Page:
The 12 Stages of Intimacy

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© R Mitchell

Carrie De Simas

Editor in Chief @ GoneWithTheWord

The 12 Stages of Intimacy is essentially a list of the steps it takes a man to woo a woman into sex. The steps are there to make a woman feel comfortable and to give her regular checkpoints to accept or reject a man’s advances.

While working in the financial industry, a friend came across the bad cliché of the wealthy married man who wanted some excitement on the side. Dodging his advances became part of most of female employees’ regular job routine.

One afternoon, my friend was in the photocopy room, a small poorly ventilated space hidden in the bowels of the company. In walks Wealthy Married Man. She was trapped in the room, and thus in his company.

He strode over in that slithering sort of way men like that have perfected. During his I’m so cool speech, he reached out and touched her ear where she often wears small, gold hoops. She recoiled. She couldn’t figure out why this small touch would bother her so much more than anything else he had done. After all, he had touched her arm and hand before. So why was this so much worse? Why did this feel like the bigger violation? It’s an ear for goodness sake!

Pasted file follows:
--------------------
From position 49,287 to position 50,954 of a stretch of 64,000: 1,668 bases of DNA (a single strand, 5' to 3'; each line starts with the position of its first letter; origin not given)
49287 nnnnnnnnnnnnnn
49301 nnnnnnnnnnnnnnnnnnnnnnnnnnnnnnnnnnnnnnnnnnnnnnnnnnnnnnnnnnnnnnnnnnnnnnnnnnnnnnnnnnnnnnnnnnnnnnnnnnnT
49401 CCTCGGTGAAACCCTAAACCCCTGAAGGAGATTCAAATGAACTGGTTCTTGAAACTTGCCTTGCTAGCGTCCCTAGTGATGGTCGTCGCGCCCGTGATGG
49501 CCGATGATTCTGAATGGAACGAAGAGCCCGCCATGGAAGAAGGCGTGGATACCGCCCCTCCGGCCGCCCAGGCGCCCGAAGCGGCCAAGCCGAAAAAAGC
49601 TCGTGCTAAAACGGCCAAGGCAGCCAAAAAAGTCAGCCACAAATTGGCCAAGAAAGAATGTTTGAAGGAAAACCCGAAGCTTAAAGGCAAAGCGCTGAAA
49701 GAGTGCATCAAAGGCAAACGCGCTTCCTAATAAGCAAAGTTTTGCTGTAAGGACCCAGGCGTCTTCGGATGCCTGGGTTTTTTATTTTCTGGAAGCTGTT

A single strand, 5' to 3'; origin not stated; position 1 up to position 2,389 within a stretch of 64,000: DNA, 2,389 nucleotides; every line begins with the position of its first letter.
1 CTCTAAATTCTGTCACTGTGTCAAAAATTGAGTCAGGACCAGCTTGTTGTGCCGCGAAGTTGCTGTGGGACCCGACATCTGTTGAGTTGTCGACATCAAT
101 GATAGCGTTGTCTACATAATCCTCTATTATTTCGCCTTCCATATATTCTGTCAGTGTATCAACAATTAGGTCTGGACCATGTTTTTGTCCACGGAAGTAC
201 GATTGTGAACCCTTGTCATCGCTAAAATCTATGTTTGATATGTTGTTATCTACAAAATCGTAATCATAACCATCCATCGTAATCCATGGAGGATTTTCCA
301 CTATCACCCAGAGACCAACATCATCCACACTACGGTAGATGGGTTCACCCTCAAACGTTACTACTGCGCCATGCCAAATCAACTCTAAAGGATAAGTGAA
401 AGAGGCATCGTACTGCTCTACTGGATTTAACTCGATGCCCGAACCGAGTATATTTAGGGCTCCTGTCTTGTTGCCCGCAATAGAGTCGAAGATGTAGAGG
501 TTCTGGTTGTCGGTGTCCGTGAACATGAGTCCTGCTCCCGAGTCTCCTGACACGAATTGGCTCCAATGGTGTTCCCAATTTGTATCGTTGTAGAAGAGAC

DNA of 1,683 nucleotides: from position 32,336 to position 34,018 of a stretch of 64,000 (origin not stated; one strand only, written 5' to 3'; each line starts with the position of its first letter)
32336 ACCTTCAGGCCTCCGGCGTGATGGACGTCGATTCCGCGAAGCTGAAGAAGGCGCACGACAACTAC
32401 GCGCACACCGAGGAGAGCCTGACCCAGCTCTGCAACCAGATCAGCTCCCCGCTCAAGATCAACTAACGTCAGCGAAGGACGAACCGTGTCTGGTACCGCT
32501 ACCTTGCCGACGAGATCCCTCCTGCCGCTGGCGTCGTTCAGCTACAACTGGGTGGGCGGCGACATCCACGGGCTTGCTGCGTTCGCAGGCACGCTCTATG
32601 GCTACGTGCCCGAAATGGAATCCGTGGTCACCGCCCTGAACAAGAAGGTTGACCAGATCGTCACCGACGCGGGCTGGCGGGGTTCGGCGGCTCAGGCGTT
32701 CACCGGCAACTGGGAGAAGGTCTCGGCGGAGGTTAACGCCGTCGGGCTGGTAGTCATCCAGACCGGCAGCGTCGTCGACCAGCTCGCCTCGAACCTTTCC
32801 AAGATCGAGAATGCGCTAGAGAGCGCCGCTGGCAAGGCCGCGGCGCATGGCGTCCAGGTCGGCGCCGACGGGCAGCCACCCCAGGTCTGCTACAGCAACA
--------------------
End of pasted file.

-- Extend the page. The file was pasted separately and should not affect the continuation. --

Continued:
The 12 Stages of Intimacy are the basis for all sexual wooing regardless of age, class, socio-economic status or cultural background. These are more psychologically based than cultural.

When any of these steps are violated, you end up with the creepy man syndrome. In the case of the Wealthy Married Man, he had skipped several stages and overstepped his bounds. So although the touch hadn’t necessarily been overtly sexual, both he and the woman knew that it was still a sexual advance.

The application of this information is a powerful tool. The subtle adherence to the steps shows a man to be aware and respectful of the woman. Skipping steps will give off the creep factor to both the female character and the reader—even if they don’t know why.

The 12 Stages of Intimacy is a summary that writer Linda Howard put together based on the work of zoologist Desmond Morris.

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